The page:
Large amounts of water found deposited on Moon

Large amounts of water have been found trapped in volcanic deposits across the surface of the moon, which means the lunar mantle is probably a far wetter place than anyone ever thought possible. The finding could call into question our theories about the moon’s formation, but it could also make future moon colonies more feasible, reports Phys.org.

The leading theory for how the moon formed is that it represents debris left behind after a catastrophic collusion between the young Earth and a Mars-sized planet very early in the solar system history. A collision like this should have burned off most of the moon’s hydrogen, an essential ingredient for making water, so scientists have long assumed that the moon was a dry place.

Clues to the moon’s hidden water were first revealed back in 2008, when a research team detected trace amounts of water in some of the volcanic glass beads brought back to Earth from the Apollo 15 and 17 missions. Then, in 2011, the water in those glass beads was further analyzed, revealing that the samples contain similar amounts of water as some basalts on Earth.

Could the moon’s interior therefore contain similar amounts of water as found on Earth’s?

What we know from Apollo

“The key question is whether those Apollo samples represent the bulk conditions of the lunar interior or instead represent unusual or perhaps anomalous water-rich regions within an otherwise ‘dry’ mantle,” explained Ralph Milliken, lead author of the new research. “By looking at the orbital data, we can examine the large pyroclastic deposits on the moon that were never sampled by the Apollo or Luna missions. The fact that nearly all of them exhibit signatures of water suggests that the Apollo samples are not anomalous, so it may be that the bulk interior of the moon is wet.”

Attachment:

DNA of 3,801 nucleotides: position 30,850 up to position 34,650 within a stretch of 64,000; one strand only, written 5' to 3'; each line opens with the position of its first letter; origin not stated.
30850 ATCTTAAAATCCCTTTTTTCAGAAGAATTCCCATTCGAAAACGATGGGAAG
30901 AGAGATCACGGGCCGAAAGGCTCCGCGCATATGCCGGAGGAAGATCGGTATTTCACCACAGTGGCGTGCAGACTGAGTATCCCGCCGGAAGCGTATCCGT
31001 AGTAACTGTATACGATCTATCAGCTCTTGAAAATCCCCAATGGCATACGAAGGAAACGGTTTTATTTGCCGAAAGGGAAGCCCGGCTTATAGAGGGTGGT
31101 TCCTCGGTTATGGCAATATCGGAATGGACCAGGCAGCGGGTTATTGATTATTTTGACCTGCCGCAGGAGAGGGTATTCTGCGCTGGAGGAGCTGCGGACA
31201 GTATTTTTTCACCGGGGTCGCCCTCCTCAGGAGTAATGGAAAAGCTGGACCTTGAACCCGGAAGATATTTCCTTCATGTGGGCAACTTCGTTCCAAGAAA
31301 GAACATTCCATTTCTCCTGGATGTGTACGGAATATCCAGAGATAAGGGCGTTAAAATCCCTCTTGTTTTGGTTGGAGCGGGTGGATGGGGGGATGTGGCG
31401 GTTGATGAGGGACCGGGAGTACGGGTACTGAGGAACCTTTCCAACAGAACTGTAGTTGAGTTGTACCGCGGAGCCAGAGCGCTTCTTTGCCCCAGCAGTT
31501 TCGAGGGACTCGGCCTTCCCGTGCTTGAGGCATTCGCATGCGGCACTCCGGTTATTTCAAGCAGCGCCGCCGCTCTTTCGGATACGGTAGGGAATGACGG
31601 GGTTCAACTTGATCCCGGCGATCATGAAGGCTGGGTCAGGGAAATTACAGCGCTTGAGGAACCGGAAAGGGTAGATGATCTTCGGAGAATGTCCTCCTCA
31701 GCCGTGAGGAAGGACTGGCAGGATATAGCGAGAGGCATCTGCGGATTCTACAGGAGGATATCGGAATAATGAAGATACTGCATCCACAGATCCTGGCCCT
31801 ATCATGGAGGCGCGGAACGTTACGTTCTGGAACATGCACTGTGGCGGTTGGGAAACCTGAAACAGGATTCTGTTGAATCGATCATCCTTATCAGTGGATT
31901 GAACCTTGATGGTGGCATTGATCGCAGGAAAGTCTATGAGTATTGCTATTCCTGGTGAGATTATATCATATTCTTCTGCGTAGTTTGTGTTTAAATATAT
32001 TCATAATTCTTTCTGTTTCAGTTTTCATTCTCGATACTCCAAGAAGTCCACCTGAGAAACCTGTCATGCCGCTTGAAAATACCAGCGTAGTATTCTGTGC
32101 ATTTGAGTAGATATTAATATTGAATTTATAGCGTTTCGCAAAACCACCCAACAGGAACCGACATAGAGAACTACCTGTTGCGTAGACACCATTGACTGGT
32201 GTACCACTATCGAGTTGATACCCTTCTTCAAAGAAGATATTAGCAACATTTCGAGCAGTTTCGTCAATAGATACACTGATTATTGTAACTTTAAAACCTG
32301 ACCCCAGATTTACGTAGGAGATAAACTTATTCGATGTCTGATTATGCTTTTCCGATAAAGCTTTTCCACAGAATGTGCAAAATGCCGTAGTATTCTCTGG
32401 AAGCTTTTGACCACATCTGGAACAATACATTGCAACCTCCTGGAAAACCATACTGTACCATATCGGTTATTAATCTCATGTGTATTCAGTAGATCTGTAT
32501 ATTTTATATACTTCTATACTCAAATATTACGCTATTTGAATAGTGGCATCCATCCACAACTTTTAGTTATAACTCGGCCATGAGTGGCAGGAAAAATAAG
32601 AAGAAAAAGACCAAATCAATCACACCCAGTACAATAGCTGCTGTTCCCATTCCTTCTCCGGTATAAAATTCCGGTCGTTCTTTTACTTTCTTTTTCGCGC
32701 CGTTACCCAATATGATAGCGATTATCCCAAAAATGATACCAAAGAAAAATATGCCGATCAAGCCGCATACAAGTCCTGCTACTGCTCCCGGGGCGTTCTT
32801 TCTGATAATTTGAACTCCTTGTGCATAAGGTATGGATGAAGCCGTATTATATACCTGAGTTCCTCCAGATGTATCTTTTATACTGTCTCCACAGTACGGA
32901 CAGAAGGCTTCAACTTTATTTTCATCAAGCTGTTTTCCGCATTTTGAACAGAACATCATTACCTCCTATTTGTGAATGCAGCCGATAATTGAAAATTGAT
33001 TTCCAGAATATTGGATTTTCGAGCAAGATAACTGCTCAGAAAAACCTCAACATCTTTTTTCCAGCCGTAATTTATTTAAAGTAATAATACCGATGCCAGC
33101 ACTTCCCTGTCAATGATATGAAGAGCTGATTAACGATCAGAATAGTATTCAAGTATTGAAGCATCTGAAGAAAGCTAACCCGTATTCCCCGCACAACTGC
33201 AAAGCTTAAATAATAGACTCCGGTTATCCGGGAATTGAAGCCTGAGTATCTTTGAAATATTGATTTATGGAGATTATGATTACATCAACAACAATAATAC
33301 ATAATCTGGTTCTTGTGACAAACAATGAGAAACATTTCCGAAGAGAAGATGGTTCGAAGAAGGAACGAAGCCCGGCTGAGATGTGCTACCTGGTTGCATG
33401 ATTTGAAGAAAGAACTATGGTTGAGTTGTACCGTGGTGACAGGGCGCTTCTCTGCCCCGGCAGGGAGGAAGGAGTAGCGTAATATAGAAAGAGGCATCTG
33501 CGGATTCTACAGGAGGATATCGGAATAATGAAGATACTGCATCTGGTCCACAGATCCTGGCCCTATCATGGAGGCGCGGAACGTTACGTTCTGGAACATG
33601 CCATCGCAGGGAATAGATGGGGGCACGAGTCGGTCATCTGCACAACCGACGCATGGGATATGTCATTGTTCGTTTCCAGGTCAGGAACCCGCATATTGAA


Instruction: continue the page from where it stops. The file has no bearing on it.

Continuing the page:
To reach their conclusions, Milliken and co-author Shuai Li used a new thermal correction method to analyze the temperature profile of the areas of interest on the moon’s surface. The source data came from the moon Mineralogy Mapper, an imaging spectrometer that flew aboard India’s Chandrayaan-1 lunar orbiter. Temperature profiles can reveal which minerals and other compounds are present on the surface of the moon because wavelengths of light are absorbed or reflected by the surface differently depending on what it’s made up of.

Water was found in nearly all of the large pyroclastic deposits that were mapped. Because these regions were distributed across the lunar surface, it means the detection of water in the Apollo samples was no anomaly. It also indicates the high likelihood that a similar distribution can be found in the moon’s mantle.

If there is (or was) more water, how did it get there?

“The growing evidence for water inside the moon suggest that water did somehow survive, or that it was brought in shortly after the impact by asteroids or comets before the moon had completely solidified,” said Li. “The exact origin of water in the lunar interior is still a big question.”

It might mean that we need to re-formulate our theories about how the moon formed, or at least re-consider how hydrogen might survive under such extreme conditions. There’s also potentially more than enough water to make mining operations on the moon worthwhile. Future moon inhabitants might get enough water from the moon to survive on their own without supplies from Earth.

“Anything that helps save future lunar explorers from having to bring lots of water from home is a big step forward, and our results suggest a new alternative,” said Li.